This ends again my search for a hip little pink laptop, but that's okay. My practical side wants to get at least another few years of use out of Lappie before sending him off to the highest bidder on Ebay.

In other news, I have been profoundly unproductive today. Unless you count going jogging. I am attempting to 1.) do my part to conserve fuel, and 2.) get rid of the five pounds I gained working on my last book deadline, by walking/jogging the kids to and from school. This is actually fun, but it has the negative side effect of making me feel so good about my accomplishment that I'm not getting much else done.

Or I can blame it on post-deadline brain. A natural side effect of being creative for great lengths of time is that the brain eventually rebels and refuses to do much of anything but process episodes of Survivor and Clean Sweep. My brain needs a break, and I must respect its needs. Except more deadlines loom, so Brain is going to have to get off its globby gray ass and get back to work. ASAP.


I'm Alive!

I'm back from the silent void. I finished my manuscript around 2AM Saturday morning, after sitting in front of the computer for nearly 2 solid days. My ass is now flat and rectangular, like the chair seat it was molded to. But it's so good to be done!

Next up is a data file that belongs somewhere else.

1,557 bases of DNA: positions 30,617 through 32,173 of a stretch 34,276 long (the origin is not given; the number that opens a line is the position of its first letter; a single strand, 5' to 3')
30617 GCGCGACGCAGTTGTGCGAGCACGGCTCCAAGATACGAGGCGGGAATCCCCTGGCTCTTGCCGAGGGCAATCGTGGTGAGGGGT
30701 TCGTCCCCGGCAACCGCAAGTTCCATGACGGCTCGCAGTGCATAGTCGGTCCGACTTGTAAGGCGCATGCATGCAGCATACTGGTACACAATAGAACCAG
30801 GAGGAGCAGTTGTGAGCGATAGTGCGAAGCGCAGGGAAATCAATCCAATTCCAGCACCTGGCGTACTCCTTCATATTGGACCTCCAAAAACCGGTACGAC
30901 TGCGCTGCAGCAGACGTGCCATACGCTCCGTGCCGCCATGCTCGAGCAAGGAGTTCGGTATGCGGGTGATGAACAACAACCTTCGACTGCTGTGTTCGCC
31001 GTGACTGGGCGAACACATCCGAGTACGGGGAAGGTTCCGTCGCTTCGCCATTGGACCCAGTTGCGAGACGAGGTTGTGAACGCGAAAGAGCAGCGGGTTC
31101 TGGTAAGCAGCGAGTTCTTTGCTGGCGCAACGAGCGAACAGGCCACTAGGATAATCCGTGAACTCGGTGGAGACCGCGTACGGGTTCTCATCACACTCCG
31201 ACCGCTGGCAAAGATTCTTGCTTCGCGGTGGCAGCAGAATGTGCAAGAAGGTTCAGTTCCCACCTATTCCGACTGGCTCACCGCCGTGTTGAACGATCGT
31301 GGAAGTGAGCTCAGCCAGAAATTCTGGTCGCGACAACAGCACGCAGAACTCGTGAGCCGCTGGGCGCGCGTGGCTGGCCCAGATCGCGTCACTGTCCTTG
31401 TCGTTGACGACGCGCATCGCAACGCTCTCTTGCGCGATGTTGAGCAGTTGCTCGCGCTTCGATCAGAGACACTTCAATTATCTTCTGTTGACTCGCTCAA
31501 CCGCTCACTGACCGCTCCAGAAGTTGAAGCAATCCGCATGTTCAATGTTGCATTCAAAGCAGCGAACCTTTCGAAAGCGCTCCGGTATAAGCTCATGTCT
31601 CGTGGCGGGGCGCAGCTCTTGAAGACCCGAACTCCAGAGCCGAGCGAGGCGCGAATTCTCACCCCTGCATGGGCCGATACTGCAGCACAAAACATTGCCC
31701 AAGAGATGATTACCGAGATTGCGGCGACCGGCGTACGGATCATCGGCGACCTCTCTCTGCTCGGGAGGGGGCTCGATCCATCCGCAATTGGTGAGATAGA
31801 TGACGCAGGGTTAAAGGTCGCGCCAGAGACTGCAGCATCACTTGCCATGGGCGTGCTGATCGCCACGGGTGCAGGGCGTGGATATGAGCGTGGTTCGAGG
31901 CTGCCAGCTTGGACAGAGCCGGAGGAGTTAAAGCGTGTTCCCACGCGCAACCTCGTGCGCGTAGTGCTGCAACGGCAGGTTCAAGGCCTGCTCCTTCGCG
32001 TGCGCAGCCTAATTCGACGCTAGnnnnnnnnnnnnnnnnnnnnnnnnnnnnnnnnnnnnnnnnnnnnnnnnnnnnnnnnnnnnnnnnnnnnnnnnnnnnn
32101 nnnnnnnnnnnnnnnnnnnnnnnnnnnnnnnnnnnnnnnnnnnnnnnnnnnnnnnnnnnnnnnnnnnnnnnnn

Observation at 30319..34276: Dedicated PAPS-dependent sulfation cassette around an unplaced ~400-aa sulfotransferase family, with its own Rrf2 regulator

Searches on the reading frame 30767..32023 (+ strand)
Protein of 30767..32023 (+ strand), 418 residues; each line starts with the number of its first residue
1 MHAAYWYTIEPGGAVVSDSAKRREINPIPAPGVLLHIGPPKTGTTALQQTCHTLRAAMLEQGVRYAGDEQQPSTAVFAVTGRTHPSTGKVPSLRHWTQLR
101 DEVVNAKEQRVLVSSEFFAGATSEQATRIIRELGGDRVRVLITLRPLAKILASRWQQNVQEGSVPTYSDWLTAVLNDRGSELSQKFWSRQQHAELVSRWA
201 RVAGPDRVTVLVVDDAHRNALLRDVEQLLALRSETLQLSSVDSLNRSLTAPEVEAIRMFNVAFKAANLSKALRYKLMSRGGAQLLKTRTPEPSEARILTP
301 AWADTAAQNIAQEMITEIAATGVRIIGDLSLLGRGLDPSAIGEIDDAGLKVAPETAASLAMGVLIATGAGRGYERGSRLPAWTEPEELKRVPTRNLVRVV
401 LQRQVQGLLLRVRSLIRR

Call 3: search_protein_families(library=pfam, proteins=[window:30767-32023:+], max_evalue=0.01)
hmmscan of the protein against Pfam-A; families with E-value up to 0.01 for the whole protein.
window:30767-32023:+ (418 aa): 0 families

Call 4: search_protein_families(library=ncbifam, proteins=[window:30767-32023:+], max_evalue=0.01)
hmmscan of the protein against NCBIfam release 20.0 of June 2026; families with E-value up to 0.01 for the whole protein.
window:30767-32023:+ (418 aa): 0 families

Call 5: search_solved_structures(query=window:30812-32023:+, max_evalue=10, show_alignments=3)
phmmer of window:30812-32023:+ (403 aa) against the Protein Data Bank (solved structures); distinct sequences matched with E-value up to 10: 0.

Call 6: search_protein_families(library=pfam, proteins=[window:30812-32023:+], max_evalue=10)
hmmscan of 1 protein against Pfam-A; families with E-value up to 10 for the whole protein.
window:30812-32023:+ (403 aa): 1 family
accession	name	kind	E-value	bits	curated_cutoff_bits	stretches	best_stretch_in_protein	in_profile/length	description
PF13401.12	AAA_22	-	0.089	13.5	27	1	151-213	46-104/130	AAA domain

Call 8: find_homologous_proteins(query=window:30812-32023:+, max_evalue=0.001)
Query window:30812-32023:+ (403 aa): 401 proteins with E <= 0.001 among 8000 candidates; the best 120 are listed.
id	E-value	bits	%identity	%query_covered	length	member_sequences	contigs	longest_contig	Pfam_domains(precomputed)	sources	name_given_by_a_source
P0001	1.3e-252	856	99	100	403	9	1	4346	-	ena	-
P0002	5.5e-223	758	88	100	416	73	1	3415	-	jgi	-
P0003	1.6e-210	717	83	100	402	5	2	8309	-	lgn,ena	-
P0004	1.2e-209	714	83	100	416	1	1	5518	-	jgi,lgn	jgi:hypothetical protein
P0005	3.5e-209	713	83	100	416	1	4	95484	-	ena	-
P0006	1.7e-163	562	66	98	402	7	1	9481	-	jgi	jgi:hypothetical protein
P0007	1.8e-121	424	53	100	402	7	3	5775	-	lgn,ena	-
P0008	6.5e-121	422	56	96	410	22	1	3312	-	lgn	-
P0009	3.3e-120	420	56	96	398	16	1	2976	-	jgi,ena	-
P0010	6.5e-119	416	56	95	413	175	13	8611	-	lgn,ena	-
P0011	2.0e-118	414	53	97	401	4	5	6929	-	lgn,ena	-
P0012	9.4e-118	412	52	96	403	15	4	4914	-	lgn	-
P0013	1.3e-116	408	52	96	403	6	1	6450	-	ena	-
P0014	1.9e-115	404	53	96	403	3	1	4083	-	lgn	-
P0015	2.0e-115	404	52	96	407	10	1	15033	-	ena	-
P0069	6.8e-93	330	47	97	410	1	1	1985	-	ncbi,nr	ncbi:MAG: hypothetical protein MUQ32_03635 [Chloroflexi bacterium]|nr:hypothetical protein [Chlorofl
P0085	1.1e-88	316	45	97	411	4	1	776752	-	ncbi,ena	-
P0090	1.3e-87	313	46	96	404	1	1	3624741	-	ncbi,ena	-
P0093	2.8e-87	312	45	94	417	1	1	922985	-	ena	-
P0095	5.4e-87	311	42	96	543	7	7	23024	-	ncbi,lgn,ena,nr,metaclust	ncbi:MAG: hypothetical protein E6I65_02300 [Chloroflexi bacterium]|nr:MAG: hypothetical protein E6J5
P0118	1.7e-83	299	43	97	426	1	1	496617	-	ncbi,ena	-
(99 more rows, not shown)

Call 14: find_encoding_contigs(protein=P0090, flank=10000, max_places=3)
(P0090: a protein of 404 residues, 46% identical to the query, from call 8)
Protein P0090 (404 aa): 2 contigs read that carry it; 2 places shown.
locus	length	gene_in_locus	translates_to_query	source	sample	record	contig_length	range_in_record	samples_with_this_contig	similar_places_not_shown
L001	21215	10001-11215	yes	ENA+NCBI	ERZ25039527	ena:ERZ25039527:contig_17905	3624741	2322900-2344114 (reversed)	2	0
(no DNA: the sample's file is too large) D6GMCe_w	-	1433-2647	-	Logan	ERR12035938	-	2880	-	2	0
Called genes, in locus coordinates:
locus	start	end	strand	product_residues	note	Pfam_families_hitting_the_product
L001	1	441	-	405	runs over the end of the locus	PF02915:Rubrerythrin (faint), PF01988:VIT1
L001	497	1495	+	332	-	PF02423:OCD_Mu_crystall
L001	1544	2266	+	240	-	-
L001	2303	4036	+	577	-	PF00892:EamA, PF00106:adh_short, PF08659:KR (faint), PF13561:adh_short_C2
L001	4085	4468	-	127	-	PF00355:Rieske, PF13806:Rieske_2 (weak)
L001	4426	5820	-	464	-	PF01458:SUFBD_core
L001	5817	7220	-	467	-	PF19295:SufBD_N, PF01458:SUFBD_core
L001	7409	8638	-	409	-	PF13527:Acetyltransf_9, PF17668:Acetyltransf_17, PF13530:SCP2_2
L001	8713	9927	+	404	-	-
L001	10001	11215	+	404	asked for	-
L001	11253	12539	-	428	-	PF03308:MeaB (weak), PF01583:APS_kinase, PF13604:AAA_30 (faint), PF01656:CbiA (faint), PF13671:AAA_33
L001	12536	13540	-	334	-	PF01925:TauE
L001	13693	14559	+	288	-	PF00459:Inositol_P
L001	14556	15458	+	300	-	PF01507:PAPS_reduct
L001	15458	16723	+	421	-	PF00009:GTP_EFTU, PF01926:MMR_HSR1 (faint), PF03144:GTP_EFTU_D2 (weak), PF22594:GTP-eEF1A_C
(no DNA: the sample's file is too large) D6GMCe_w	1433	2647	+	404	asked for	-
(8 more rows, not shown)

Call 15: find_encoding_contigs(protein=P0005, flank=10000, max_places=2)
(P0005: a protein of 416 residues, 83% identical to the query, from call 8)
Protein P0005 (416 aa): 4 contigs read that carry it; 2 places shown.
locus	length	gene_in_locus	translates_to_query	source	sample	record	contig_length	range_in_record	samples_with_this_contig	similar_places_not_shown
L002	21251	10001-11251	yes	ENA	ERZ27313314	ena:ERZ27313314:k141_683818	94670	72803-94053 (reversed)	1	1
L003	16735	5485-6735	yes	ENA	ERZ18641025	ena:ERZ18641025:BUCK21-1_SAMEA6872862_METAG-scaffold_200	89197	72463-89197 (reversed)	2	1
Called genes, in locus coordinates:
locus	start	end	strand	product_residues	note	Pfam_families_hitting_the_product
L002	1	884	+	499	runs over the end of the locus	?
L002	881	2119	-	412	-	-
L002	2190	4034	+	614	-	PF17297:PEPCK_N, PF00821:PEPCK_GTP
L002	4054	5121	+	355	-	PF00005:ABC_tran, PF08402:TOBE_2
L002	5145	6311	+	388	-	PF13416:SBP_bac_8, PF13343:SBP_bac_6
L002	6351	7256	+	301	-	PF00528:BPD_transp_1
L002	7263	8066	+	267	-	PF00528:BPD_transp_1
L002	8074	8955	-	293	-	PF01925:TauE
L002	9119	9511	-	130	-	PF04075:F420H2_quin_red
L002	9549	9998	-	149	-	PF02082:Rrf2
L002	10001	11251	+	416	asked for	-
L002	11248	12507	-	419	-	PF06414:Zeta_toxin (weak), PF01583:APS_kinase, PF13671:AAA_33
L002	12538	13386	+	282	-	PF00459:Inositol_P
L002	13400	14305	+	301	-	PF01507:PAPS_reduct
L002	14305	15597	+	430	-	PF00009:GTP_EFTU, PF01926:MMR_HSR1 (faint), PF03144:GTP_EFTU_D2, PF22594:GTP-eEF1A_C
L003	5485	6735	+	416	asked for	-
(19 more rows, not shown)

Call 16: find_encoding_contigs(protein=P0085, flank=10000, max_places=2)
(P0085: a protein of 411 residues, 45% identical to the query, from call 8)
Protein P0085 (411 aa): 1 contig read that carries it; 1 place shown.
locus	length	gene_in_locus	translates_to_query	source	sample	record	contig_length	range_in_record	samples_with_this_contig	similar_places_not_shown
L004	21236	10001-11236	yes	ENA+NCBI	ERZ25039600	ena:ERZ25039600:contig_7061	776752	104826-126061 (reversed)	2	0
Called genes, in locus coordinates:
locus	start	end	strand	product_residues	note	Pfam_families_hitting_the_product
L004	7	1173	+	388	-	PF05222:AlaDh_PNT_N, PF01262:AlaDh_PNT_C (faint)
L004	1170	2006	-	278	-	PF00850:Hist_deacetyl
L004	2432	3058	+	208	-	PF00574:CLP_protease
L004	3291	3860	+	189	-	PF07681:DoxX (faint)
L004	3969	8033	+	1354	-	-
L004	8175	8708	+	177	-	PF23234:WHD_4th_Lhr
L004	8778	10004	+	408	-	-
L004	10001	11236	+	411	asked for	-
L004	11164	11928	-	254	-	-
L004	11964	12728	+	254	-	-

Finishing a book feels very similar to childbirth, only there's no chance for an epidural, no doctor willing to come in and perform a C-section if things don't go as planned, no natural childbirth coach to see you through those final harrowing hours... But also there's no postpartum stuff to endure, so in that way it's a heck of a lot easier.

In other poinless news, my laptop is officially dead. Lappie has irreparable brain damage, I'm sad to say. But here's the cool part--my tech savvy husband was able to enlist the help of an even more tech savvy friend, and between the two of them they helped me rescue all the un-backed-up files from the hard drive. Hooray for people who understand computers!

So I'm back to shopping for a new laptop, preferably one in a cute color. Except the aforementioned husband keeps reminding me that having a laptop in pink or orange or red really isn't worth an extra thousand bucks. Damn it. He's right. So I'll settle for silver or white. Anything but black, because I've had black laptops for the past six years and am just sick of staring at the same color all the time.

The company who finally figures out how to market electronic devices to women--and I mean really market to them, not just offer a few extra colors and call that appealing to both sexes--offering good quality machines that are intuitive to use AND aethetically pleasing, will make zillions.